Start your tea journey off right with a brand new Kyusu and a fantastic Shincha from Yakushima. The clay teapot should accentuate the umami flavor of the Shincha and give it an even more intense flavor!
Black Tokoname Kyusu
If you want to brew Japanese green tea in the traditional way, you must use a Kyusu teapot. This black tokoname kyusu is a great way to start exploring the world of Japanese green tea. It is a glazed teapot so it doesn't disrupt the flavor too much and it has a traditional built-in clay filter to ensure that the leaves don't end up in your cup. The reason we recommend using the kyusu is that it provides the maximum amount of space for the leaves to open up and fully release their flavor.
This teapot is made from a natural clay called "Tatsuchi" and then it is fired in a kiln for 12 hours at 1,150 degrees C until it is hardened. The end result is a beautifully smooth and durable teapot that is ideal for all types of sencha, bancha, gyokuro and kukicha.
This teapot can hold 210 milliliters of water
Made in Japan
Shincha Yakushima 80g
This is a perfect summer tea. It has a light flavor to it but also a versatile character starting with a butternut creamy note that eventually transforms into an umami sweetness and ends with a nice flowery note.
160km south of Kagoshima City lies the small tropical island of Yakushima. It is here that the Watanabe family grows its organic tea that has become world-famous. Mankichi Watanabe was convinced to start organic tea farming in the 1990s and he soon after obtained an organic certification that he carries to this day. Mankichi Wantanabe has such a strong connection with nature, and that is evident in his tea. He has a great diversity of tea bushes on his tea farm and that allows him to harvest tea during different seasons.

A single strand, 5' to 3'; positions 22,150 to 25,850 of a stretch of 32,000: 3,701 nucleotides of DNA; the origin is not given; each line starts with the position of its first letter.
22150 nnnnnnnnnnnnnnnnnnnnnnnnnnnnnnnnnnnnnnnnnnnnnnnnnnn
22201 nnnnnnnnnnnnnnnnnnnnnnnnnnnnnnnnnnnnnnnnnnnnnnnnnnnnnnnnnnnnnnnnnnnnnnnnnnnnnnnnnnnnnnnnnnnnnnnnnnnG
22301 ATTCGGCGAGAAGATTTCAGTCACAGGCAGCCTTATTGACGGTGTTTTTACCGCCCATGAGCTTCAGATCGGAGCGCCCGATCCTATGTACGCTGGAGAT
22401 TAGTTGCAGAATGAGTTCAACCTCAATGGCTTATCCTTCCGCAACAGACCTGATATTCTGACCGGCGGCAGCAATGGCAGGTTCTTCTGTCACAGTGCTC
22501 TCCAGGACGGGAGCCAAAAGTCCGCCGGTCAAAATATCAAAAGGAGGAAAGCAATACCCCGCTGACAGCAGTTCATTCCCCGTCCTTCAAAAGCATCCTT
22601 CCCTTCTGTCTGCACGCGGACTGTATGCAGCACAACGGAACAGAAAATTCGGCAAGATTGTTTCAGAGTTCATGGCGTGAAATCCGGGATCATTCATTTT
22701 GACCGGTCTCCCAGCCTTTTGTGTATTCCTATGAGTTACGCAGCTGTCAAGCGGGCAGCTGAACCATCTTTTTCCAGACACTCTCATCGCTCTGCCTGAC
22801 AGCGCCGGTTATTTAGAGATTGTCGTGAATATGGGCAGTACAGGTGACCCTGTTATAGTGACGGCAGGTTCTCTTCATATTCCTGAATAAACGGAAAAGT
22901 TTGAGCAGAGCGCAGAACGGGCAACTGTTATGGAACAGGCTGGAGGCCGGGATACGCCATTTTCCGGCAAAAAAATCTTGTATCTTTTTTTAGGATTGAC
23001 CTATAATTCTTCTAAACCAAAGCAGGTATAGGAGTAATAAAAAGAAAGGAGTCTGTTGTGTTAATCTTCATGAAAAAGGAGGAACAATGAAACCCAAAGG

Shincha is made by using the leaves from the first picking of the season. These leaves are the youngest, freshest and are also known for having the highest concentration of minerals in them.
In the first brewing, this tea has a sweet corn and hay flavor that tastes a bit like fresh rye. Next, you may begin to notice a natural umami sweetness coming from the tea. Eventually, it turns into a flowery note with a grassy taste. There are some tannins in this tea that dance on the top of the tongue, creating a tingling sensation.
In the second brewing, the butternut notes of this tea begin to come out. The tannins begin to get a little bit stronger in the second brewing, but they are still nice and subtle and stay right at the top of the tongue. There are also some fresh grassy and floral notes at the end that develop as the tea lingers in your mouth.
Steeping: 122 degrees F/ 50 degrees C for 1 minute. Can be steeped 3-4 times